if someone needs more rights in, it is possible for me to elevate user privileges for specific categories to mark certain people as "experts" etc. also, there are category-specific RSS feeds if those become useful for tracking

Anders Eknert16:01:00

that’s useful, thanks 👍

Emma Griffin16:01:12

Any good documentation on using import in ClojureCLR? From what I understand you have to dynamically load .dll files in ClojureCLR to use third-party C# libraries, but I'd rather use import than assembly-load or assembly-load-from if possible. Especially because this seems to better reflect C# (i.e. using Some.Library) and Clojure (i.e. import java.something.whatever) syntax for requiring libraries. If import can't be used for this case, I'd be curious what limitation prevents it from being used. Is this a .NET issue? a ClojureCLR issue? Or something else?

Emma Griffin16:01:25

To make my question more specific, what directories are searched for when import is called, and what type of files are looked for (`.dll`s I would assume, but maybe also .so for native dependencies)?

Emma Griffin16:01:17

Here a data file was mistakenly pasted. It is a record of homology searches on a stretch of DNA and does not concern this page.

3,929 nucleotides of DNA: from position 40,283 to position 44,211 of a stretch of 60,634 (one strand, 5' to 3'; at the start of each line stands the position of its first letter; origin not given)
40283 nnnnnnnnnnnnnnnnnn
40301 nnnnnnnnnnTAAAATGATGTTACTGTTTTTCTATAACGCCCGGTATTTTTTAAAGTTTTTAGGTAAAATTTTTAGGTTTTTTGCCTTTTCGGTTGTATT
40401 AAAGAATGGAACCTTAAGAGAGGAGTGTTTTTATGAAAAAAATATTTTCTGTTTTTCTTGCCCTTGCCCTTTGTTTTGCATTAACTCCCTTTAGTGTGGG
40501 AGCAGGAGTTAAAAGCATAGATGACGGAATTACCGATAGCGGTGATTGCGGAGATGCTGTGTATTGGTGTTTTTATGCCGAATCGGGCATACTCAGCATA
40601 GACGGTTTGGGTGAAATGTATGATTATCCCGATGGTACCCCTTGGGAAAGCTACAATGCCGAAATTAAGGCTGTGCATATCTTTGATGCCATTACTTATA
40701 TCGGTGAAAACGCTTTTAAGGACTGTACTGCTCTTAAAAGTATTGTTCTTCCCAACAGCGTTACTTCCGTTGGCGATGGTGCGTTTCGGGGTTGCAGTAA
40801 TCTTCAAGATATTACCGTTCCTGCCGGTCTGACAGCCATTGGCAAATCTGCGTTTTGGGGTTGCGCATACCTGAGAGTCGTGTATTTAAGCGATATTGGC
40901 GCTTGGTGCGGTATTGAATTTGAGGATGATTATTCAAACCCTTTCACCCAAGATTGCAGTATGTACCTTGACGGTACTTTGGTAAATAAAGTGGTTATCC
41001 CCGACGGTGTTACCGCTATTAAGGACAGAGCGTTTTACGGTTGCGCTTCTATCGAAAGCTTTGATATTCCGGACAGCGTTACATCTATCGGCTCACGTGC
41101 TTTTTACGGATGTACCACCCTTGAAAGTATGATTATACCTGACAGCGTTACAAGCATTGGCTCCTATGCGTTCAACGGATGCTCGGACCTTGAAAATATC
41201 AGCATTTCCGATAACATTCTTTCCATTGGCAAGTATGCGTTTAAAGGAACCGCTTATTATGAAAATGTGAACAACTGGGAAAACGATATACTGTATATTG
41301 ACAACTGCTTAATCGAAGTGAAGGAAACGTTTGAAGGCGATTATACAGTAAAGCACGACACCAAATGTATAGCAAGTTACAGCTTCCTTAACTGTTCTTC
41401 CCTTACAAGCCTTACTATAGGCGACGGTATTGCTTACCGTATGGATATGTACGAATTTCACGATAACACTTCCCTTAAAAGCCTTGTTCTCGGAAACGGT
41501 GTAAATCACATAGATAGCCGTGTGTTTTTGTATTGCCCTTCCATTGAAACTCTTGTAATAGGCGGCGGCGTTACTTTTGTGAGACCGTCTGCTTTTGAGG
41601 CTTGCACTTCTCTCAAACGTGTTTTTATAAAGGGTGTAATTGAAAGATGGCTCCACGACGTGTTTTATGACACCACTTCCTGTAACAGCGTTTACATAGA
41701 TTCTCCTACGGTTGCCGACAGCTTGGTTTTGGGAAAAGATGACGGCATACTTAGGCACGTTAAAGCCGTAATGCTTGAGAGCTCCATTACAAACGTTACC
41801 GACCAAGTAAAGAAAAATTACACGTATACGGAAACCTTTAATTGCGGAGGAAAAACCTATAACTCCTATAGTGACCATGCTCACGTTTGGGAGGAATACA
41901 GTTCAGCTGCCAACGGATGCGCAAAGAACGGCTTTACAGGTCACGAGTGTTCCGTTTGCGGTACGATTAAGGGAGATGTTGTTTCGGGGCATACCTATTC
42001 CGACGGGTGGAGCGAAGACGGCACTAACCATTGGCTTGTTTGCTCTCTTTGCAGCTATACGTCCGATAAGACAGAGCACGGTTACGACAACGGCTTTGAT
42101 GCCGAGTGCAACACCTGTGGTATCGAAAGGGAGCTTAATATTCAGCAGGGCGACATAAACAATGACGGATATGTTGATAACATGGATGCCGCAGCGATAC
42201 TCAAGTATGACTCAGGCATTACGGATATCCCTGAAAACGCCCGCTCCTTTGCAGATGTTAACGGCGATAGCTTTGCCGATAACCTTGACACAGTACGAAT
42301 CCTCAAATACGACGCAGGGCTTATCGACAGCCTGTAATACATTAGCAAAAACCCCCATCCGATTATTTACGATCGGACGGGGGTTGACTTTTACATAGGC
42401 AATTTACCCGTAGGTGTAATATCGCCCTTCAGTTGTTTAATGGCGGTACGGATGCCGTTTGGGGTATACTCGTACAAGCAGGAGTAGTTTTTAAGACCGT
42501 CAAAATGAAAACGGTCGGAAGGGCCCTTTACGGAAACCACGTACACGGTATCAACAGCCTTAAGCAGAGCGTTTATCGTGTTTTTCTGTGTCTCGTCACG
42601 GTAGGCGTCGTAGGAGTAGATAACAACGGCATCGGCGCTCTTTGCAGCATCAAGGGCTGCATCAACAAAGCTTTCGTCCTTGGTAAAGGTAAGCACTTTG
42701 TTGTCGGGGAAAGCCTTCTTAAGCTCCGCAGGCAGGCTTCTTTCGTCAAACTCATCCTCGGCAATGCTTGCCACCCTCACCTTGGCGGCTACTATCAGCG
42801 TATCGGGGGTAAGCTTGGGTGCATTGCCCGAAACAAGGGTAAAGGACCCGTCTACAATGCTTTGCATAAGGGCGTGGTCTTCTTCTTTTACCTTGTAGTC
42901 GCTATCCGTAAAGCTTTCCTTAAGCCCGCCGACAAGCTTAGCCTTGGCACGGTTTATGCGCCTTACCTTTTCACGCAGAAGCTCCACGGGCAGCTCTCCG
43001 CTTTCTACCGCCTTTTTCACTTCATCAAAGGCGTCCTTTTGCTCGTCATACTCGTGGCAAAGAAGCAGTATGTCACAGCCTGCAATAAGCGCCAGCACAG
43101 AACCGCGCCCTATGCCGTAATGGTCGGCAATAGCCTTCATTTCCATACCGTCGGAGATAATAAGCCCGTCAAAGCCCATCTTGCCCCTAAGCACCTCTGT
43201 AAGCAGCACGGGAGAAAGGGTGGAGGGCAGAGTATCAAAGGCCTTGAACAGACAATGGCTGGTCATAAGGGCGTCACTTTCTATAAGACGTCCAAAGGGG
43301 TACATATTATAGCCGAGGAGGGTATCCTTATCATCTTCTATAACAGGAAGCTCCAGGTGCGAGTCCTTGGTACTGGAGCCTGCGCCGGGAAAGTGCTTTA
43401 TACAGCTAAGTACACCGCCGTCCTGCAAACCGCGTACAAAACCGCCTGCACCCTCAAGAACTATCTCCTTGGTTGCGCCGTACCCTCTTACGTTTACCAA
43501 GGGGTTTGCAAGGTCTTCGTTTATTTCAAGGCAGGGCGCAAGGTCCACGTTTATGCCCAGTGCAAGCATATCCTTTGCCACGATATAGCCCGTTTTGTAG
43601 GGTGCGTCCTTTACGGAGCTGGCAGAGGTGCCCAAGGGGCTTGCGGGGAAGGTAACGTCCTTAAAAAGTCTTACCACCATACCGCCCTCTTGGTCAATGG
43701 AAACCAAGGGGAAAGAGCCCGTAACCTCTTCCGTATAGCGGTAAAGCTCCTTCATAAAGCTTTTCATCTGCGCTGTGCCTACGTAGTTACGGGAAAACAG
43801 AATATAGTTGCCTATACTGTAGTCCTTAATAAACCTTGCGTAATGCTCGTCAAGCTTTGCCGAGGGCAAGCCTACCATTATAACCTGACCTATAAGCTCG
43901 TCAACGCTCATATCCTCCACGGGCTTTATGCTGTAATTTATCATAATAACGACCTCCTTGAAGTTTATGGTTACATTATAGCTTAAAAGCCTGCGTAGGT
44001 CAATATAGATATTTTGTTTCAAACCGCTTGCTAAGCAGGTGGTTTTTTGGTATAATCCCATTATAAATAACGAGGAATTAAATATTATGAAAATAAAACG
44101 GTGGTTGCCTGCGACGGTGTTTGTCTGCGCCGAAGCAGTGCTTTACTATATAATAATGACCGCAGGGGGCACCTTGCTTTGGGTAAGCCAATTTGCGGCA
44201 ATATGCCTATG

I would think there would be a local directory where project specific libraries are stored and a global directory where system-wide libraries are stored, as I believe this is how Clojure handles Java dependencies iirc


where import searches: Not well documented (common problem). I have to double-check the source to remember. The bigger problem is knowing what assembly to load in order to handle an import. the actual code could be a resource in an assembly that does not have the same name. If you look at how Clojure libraries up on nuget are packaged, the dll will have all the clj files from the library are embedded resources. I have thought about adding an extension to the ns macro to allow one to declare the assemblies that need to be loaded. Putting the assembly-load calls before the ns statement is how we handle it now, but that is problematic for some of the source code analysis software that looks for the ns as the first form in the file.